HYLTON v. WATT, No. 1:2017cv02023 - Document 12 (D.D.C. 2018)

Court Description: MEMORANDUM OPINION AND ORDER: Defendant's Motion to Dismiss, Dkt. 4 , is GRANTED in part and DENIED in part. See document for details. Signed by Judge Randolph D. Moss on 9/13/2018. (lcrdm2, )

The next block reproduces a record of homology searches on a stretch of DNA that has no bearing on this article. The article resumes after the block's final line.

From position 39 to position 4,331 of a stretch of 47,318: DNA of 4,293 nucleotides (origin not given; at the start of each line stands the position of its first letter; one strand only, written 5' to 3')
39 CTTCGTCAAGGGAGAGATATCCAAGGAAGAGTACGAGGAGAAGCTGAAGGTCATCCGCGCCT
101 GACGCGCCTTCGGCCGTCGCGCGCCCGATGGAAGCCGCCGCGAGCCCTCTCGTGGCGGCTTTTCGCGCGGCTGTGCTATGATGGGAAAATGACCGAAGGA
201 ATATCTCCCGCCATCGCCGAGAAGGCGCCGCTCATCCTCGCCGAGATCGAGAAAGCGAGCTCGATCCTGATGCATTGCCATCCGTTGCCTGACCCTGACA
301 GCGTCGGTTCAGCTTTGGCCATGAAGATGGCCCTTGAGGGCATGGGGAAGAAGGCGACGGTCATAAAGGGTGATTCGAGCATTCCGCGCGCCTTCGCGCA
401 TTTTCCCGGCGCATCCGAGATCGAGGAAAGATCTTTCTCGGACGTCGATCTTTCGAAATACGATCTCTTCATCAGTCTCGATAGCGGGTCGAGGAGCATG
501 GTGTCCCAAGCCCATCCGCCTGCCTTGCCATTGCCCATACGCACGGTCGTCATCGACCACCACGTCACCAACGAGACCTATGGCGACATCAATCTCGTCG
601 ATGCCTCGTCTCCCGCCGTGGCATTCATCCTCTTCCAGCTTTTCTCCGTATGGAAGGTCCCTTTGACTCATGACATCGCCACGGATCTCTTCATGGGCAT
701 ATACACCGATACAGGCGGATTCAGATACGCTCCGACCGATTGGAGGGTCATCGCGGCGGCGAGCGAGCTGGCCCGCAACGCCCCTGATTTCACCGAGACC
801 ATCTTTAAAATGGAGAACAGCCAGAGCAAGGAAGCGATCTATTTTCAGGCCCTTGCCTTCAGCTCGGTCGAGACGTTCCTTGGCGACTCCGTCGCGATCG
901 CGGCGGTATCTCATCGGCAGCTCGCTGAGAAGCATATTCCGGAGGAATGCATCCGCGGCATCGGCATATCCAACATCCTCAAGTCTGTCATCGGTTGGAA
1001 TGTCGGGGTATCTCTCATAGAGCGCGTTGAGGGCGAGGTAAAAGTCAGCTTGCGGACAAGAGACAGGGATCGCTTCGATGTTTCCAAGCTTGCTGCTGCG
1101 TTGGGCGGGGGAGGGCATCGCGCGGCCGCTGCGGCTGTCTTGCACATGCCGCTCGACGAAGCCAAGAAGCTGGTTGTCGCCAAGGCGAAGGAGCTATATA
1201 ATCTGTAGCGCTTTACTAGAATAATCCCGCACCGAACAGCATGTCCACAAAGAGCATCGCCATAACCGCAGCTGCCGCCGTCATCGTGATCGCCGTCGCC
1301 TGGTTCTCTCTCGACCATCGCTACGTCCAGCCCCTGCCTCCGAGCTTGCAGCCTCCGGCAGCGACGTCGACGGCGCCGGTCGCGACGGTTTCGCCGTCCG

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UNITED STATES DISTRICT COURT FOR THE DISTRICT OF COLUMBIA LANIER HYLTON, Plaintiff, v. Civil Action No. 17-2023 (RDM) MELVIN WATT, Director, Federal Housing Finance Agency, Defendant. MEMORANDUM OPINION AND ORDER Lanier Hylton, proceeding pro se, alleges that the Federal Housing Finance Agency (“FHFA”) discriminated against him based on his race, age, and disability in violation of Title VII of the Civil Rights Act of 1964 (“Title VII”), the Age Discrimination in Employment Act of 1967 (“ADEA”), and the Rehabilitation Act of 1973. With respect to each of these claims, moreover, Hylton relies on both a disparate treatment and disparate impact theory of liability. The FHFA, in turn, moves to dismiss all of Hylton’s claims, arguing that the complaint lacks sufficient detail to state a claim. Dkt. 4. For the reasons stated below, the Court concludes that Hylton has, in effect, moved to amend or to supplement his complaint in his opposition brief and that, with the benefit of the additional detail he has provided, his disparate treatment claims survive the FHFA’s motion to dismiss. His disparate impact claims, however, fail to clear this modest threshold. The Court will, accordingly, GRANT in part and DENY in part the FHFA’s motion to dismiss. I. BACKGROUND Lanier Hylton has worked for the Department of Housing and Urban Development for approximately 25 years. Dkt. 1 at 3 (Compl. ¶ 9). On October 3, 2010, he filed an application for the position of Ombudsman with the FHFA, a vacancy posted through a public announcement. Id. at 3 (Compl. ¶ 10). Hylton, who was 55 years old, African-American, and paraplegic, Dkt. 6-1 at 34, applied for the position under “Schedule A,” Dkt. 1 at 3 (Compl. ¶ 10), an excepted service hiring process for federal employees with disabilities, Dkt. 6-1 at 21. He alleges that the FHFA discriminated against him by evaluating his application in a competitive process along with non-disabled candidates, Dkt. 6 at 8, and then, once Hylton was in the pool of competitive applicants, by giving him “less favorable treatment than it would have given an identical applicant without a disability,” id. at 9. Specifically, Hylton alleges that his application for the Ombudsman position received a score of 94 out of 100 from the Office of Personnel Management but that, despite his rating, he was not selected for an interview while two individuals with scores of 94 and 88, respectively, advanced to the second round of the application process. Id. at 10; see also Dkt. 6-1 at 40–41. At some point after the hiring process began, but before it was completed, the FHFA underwent a “major agency-wide reorganization” and, ultimately, none of the candidates who applied through the vacancy announcement was hired as Ombudsman. Dkt. 6-1 at 41. Instead, the FHFA re-assigned an existing “Agency Executive” to fill the position. Dkt. 1 at 5 (Compl. ¶ 15). Hylton alleges that the FHFA “use[d] [this] personnel procedure to re-assign an existing Agency Executive,” id., in order “to circumvent his selection for the position of Ombudsman,” Dkt. 6-1 at 39. 2 On September 21, 2011, Hylton filed a complaint with the Equal Employment Opportunity Commission (“EEOC”) alleging that “he was discriminated against on the basis of his race (African-American), age [55], and/or disability (Paraplegic/Wheelchair).” Id. at 34; Dkt. 1 at 8 (Compl. Ex. A). After the EEOC accepted his complaint for investigation, an administrative judge ruled for the FHFA on summary judgment, and Hylton appealed the administrative judge’s decision to the EEOC’s Office of Federal Operations (“OFO”). Id. On June 29, 2017, the OFO affirmed the administrative judge’s determination that Hylton failed to establish that he had been “discriminated against by [the FHFA] as alleged,” and it notified Hylton of his right to file a civil action within 90 days of receipt of the OFO decision. Id. at 9– 10. Hylton timely commenced this suit on October 2, 2017. Dkt. 1. II. LEGAL STANDARD On a motion to dismiss for failure to state a claim, the Court must “treat ‘the complaint’s factual allegations as true’” and must grant the plaintiff “the benefit of all inferences that can be derived from the facts alleged.” Brown v. Whole Foods Mkt. Grp. Inc., 789 F.3d 146, 150 (D.C. Cir. 2015) (quoting Atherton v. D.C. Office of Mayor, 567 F.3d 672, 681 (D.C. Cir. 2009)). Although “detailed factual allegations” are not necessary, Bell Atl. Corp. v. Twombly, 550 U.S. 544, 555 (2007), “a complaint must contain sufficient factual matter, accepted as true, to ‘state a claim for relief that is plausible on its face,’” Ashcroft v. Iqbal, 556 U.S. 662, 678 (2009) (quoting Twombly, 550 U.S. at 570). While the Court need not accept as true either a “legal conclusion couched as a factual allegation” or an inference drawn by the plaintiff “if such inference is unsupported by the facts set out in the complaint,” Trudeau v. FTC, 456 F.3d 178, 193 (D.C. Cir. 2006) (citations and internal quotation marks omitted), a claim is “plausible” if the plaintiff “pleads factual content that allows the court to draw the reasonable inference that the 3 defendant is liable for the misconduct alleged,” Harris v. D.C. Water & Sewer Auth., 791 F.3d 65, 68 (D.C. Cir. 2015) (quoting Iqbal, 556 U.S. at 678). III. ANALYSIS Hylton asserts—or, at least, seeks to assert—disparate treatment and disparate impact claims under Title VII of the Civil Rights Act of 1964 (“Title VII”), 42 U.S.C. § 2000e et seq., the Age Discrimination in Employment Act of 1967 (“ADEA”), 29 U.S.C. § 621 et seq., and the Rehabilitation Act of 1973, 29 U.S.C. § 791 et seq.1 According to the FHFA, he has failed to satisfy the minimal pleading requirements for doing so. The Court will first address Hylton’s disparate treatment claims and will then turn to his disparate impact claims. A. Disparate Treatment The FHFA argues that Hylton’s complaint lacks sufficient detail to state a claim under Title VII, the ADEA, or the Rehabilitation Act. For disparate treatment claims brought in the 1 On the first two pages of his complaint, Hylton also cites the Americans with Disabilities Act of 1990 (“ADA”), 42 U.S.C. § 12112(a). Later in the complaint—and, in particular, in the sections on “remedies” and “relief”—he cites only Title VII, the ADEA, and the Rehabilitation Act. Because the Rehabilitation Act “constitutes ‘the exclusive remedy for federal employees alleging disability discrimination,’” Williams v. Brennan, 285 F. Supp. 3d 1, 7 (D.D.C. 2017) (quoting Welsh v. Hagler, 83 F. Supp. 3d 212, 222 (D.D.C. 2015)) and “[c]laims and defenses under the two statutes are virtually identical,” Harrison v. Rubin, 174 F.3d 249, 253 (D.C. Cir. 1999), the Court will construe the complaint to allege a claim for disability discrimination under the Rehabilitation Act, and not the ADA. Hylton further asserts that the FHFA “failed to follow Congressional[ly] established “[a]ffirmative [a]ction [p]lan (AAP) requirements” as “required” under the Rehabilitation Act of 1973; “President Obama [’s] Executive Order 13548;” Section 342 of the Dodd-Frank Act; and “Schedule A Hiring Authority for [d]isabled [individuals].” Dkt. 1 at 4 (Compl. ¶ 13). In response, the FHFA argues that Hylton cannot bring suit under Schedule A, because it is “optional;” cannot bring suit under the “Dodd-Frank Act,” because it does not mandate selection procedures; and cannot bring suit under the Executive Order, because it does not create any legally enforceable private rights. See Dkt. 10 at 4–6. Read in context, however, Hylton’s allegations regarding the affirmative action plans do not assert separate causes of action but, rather, constitute “evidence of discriminatory intent.” Dkt. 6 at 9. 4 absence of direct evidence of discrimination, “[a] single analytical framework applies” under all three statutes: the familiar burden-shifting framework established in McDonnell Douglas Corp. v. Green, 411 U.S. 792 (1973). Etokie v. Duncan, 202 F. Supp. 3d 139, 148 (D.D.C. 2016), aff’d sub nom. Etokie v. DeVos, No. 16-5243, 2017 WL 3725634 (D.C. Cir. May 31, 2017). “Under this test, ‘[a] plaintiff makes out a prima facie case of disparate-treatment discrimination by establishing that: (1) she is a member of a protected class; (2) she suffered an adverse employment action; and (3) the unfavorable action gives rise to an inference of discrimination.’” Achagzai v. Broad. Bd. of Governors, 170 F. Supp. 3d 164, 180–81 (D.D.C. 2016) (quoting George v. Leavitt, 407 F.3d 405, 412 (D.C. Cir. 2005)). One way for a party to raise an inference of discrimination is to show that the plaintiff “was treated differently from similarly situated employees who are not part of the protected class.” Leavitt, 407 F.3d at 412. The Court must be mindful, however, that the McDonnell Douglas test is “an evidentiary standard, not a pleading requirement,” Swierkiewicz v. Sorema N.A., 534 U.S. 506, 510 (2002), and “an employment discrimination plaintiff is not required to plead every fact necessary to establish a prima facie case to survive a motion to dismiss,” Jones v. Air Line Pilots Ass’n, Int’l, 642 F.3d 1100, 1104 (D.C. Cir. 2011). Instead, Hylton’s “claim must simply ‘give the defendant fair notice of what [his] . . . claim is and the grounds upon which it rests.’” Kangethe v. District of Columbia, 953 F. Supp. 2d 194, 199 (D.D.C. 2013) (quoting Twombly, 550 U.S. at 555). According to the FHFA, Hylton’s complaint fails to satisfy even this liberal pleading standard. The Court need not decide that question, however, because the D.C. Circuit requires “a district court . . . to consider a pro se litigant’s complaint ‘in light of’ all filings, including filings responsive to a motion to dismiss.” Brown, 789 F.3d at 152. This is particularly true where, as here, the defendant “will suffer no prejudice by allowing” the pro se plaintiff “to, in effect, 5 supplement his complaint with the allegations included in his opposition.” Id.; see also Richardson v. United States, 193 F.3d 545, 548 (D.C. Cir. 1999); Anyanwutaku v. Moore, 151 F.3d 1053, 1059 (D.C. Cir. 1998). Applying this principle, the Court concludes that Hylton’s complaint, opposition brief, and the exhibits that are “attached to” those filings, EEOC v. St. Francis Xavier Parochial Sch., 117 F.3d 621, 624 (D.C. Cir. 1997), provide sufficient “factual matter (taken as true) to” support Hylton’s disparate treatment claims, Twombly, 550 U.S. at 556. Hylton avers—or must be deemed to have averred—that he “fulfilled the mandatory requirements” for selection as a candidate for Ombudsman, but that the FHFA failed to put his name forward in the same manner as equally or less-qualified applicants because of his race, age, and/or disability. Dkt. 6-1 at 40. He further alleges that his application to the Ombudsman position received a score of 94 out of 100 from OPM but, despite this rating, he was not selected for an interview while two individuals with scores of 94 or 88 advanced to the second round of the application process. Dkt. 6 at 10. That allegation lacks detail—particularly detail about the races, ages, or disability status of his comparators—but, at this preliminary stage of the litigation, Hylton is “not required to plead every fact necessary to establish a prima facie case to survive a motion to dismiss.” Jones, 642 F.3d at 1104. Nor does the fact that the FHFA ultimately opted to fill the Ombudsman position from the ranks of then-current “Agency Executive[s],” Dkt. 1 at 5 (Compl. ¶ 15), defeat Hylton’s claims as a matter of law. Although the FHFA contends that the hiring process changed due to an agency reorganization, Hylton alleges that the change was a subterfuge used “to circumvent his selection for the position.” Id. at 39. For present purposes, the question is not who is right about this question of fact but, rather, whether Hylton’s allegations, if true, state a claim under Title VII, the ADEA, and the Rehabilitation Act that is 6 “plausible on its face,” Twombly, 550 U.S. at 570. In light of the leeway that the Court must afford a pro se plaintiff, see Brown, 789 F.3d at 152, the Court concludes that they do. The Court will, accordingly, deny the FHFA’s motion to dismiss Hylton’s disparate treatment claims. B. Disparate Impact In addition to his disparate treatment claims, Hylton alleges that the FHFA’s “decision to use [a] personnel procedure to re-assign an existing Agency Executive to fill the Ombudsman position” had an unlawful “disparate impact” on individuals “along the lines of a protected trait.” Dkt. 1 at 5 (Compl. ¶ 15). He argues that “the Defendant’s use of reassignment of a white male executive is so obvious or predictable that comparative statistics are simply unnecessary” and that “reducing the pool of candidates for the position of Ombudsman to the existing pool of white executive employees established barriers minorities could not hope to overcome.” Dkt. 6 at 12. Unlike a disparate treatment claim, “a disparate-impact claim challenges practices that have a ‘disproportionately adverse effect on minorities’” that are “otherwise unjustified by a legitimate rationale.” Tex. Dep’t. of Hous. & Cmty. Affairs v. Inclusive Cmtys Project, Inc., 135 S. Ct. 2507, 2512 (2015) (quoting Ricci v. DeStefano, 557 U.S. 557, 577 (2009)). To establish a prima facie case of disparate impact, a plaintiff must demonstrate “essentially, a threshold showing of a significant statistical disparity.” Ricci, 557 U.S. at 587. In most disparate impact cases, the plaintiff must then identify a particular employment practice, Smith v. City of Jackson, 544 U.S. 228, 241 (2005), and “show that the practice in question has caused” that disparity, Watson v. Fort Worth Bank & Tr., 487 U.S. 977, 994 (1988). The standard differs somewhat, however, in Title VII cases, where the plaintiff must still show that “a particular employment practice . . . causes a disparate impact on the basis of race, color, religion, sex, or national 7 origin,” but where the “particular employment practice requirement” is relaxed if the plaintiff can show that “the elements of [the defendant’s] decisionmaking process are not capable of separation for analysis.” 42 U.S.C. § 2000e-2(k)(1)(B)(i). It is well-settled that the disparate impact theory of recovery is available under Title VII. See Griggs v. Duke Power Co., 401 U.S. 424 (1971); Civil Rights Act of 1991, Pub. L. No. 102166, § 2, 105 Stat. 1071. Although the Supreme Court has not directly addressed the issue, the same is true under the Rehabilitation Act. The Supreme Court has held that disparate impact is available under the American Disabilities with Act of 1990, see Raytheon Co. v. Hernandez, 540 U.S. 44, 53 (2003), and the Rehabilitation Act of 1973 “directs courts to employ the standards of the Americans with Disabilities Act,” Solomon v. Vilsack, 763 F.3d 1, 5 (D.C. Cir. 2014). See Senatore v. Lynch, 225 F. Supp. 3d 24, 33 (D.D.C. 2016) (citing Drasek v. Burwell, 121 F. Supp. 3d 143, 153–54 (D.D.C. 2015) (disparate impact theory available under Rehabilitation Act). The question of whether the ADEA recognizes disparate impact claims, however, is more complicated. The Supreme Court has found that the ADEA authorizes disparate impact suits against private employers. See Smith, 544 U.S. at 228. But “neither [the D.C. Circuit] nor the Supreme Court has addressed the question whether the ADEA authorizes disparate impact claims against federal employers.” Aliotta v. Bair, 614 F.3d 556, 561 n.4 (D.C. Cir. 2010). District court decisions in this circuit have, in the main, held that disparate impact claims against the federal government are not cognizable under the ADEA. See, e.g., Anderson v. Duncan, 20 F. Supp. 3d 42, 58 (D.D.C. 2013) (collecting cases). At least one decision, however, reached a contrary conclusion. See Breen v. Peters, 474 F. Supp. 2d 1, 6 (D.D.C. 2007) (concluding that the ADEA “encompasses both disparate treatment and disparate impact cases, as both methods of proof seek redress for illegal discrimination.”). 8 For present purposes, however, that question is inconsequential because Hylton does not allege facts that, even if accepted as true, state a “plausible” claim for relief on a disparate impact theory—under any antidiscrimination statute. Iqbal, 556 U.S. at 678. Hylton’s filings refer to “a pool of white executive employees,” and states that the “reassignment of a white male executive is so obvious or predictable that comparative statistics are simply unnecessary.” Dkt. 6 at 12. But “[t]o prevail on a disparate impact claim, a plaintiff must offer sufficient evidence to support a finding that the challenged policy actually disproportionately affected a protected class.” 2922 Sherman Ave. Tenants’ Ass’n v. District of Columbia, 444 F.3d 673, 681 (D.C. Cir. 2006). “Although neither prima facie proof nor detailed factual allegations are necessary to withstand a Rule 12(b)(6) motion, . . . a complaint must nonetheless contain ‘factual content that allows the court to draw the reasonable inference that the defendant is liable for the misconduct alleged.’” Wu v. Special Counsel, No. 14-7159, 2015 WL 10761295, at *1 (D.C. Cir. Dec. 22, 2015) (internal citation omitted). Hylton’s complaint, as supplemented by his opposition brief, “contains not a hint that he has or can obtain statistical evidence” that the FHFA’s reorganization had “the disparate impact[] he claims.” Id. at *2. Indeed, he does not identify any “other person affected by reason of” race, age, or disability by the reorganization. Townsend v. United States, 236 F. Supp. 3d 280, 309 (D.D.C. 2017). Moreover, to the extent Hylton focuses his claim on the FHFA’s one-time, and limited, decision to fill the Ombudsman position with a then-current “Agency Executive,” he has failed to identify a “policy” sufficient to sustain a disparate impact claim. “As a general rule, a plaintiff ‘cannot attack an overall decisionmaking process in the disparate impact context, but must instead identify the particular element or practice within the process that causes an adverse impact.’” Davis v. District of Columbia., 246 F. Supp. 3d 367, 394 (D.D.C. 2017) (quoting Stout 9 v. Potter, 276 F.3d 1118, 1124 (9th Cir. 2002)). In other words, disparate impact ordinarily “looks at the effects of policies, not one-off decisions, which are analyzed for disparate treatment.” City of Joliet v. New West, L.P., 825 F.3d 827, 830 (7th Cir. 2016). Thus, as the Supreme Court has explained, “a plaintiff challenging the decision of a private developer to construct a new building in one location rather than another will not easily be able to show this is a policy causing a disparate impact because such a one-time decision may not be a policy at all.” Tex. Dep’t of Hous. & Cmty Affairs, 135 S. Ct. at 2523; see also Breen v. Chao, 253 F. Supp. 3d 244, 265–66 (D.D.C. 2017). Like the plaintiff in that hypothetical, Hylton has failed to identify any “policy” or “practice” that might even arguably have had an adverse effect on a protected group. The Court will, accordingly, grant the FHFA’s motion to dismiss Hylton’s disparate impact claims. CONCLUSION Defendants’ motion to dismiss for failure to state a claim is hereby GRANTED in part and DENIED in part. The Court GRANTS Defendant’s motion to dismiss Hylton’s disparate impact claims for failure to state a claim and DENIES Defendants’ motion to dismiss Hylton’s disparate treatment claims. SO ORDERED. /s/ Randolph D. Moss RANDOLPH D. MOSS United States District Judge Date: September 13, 2018 10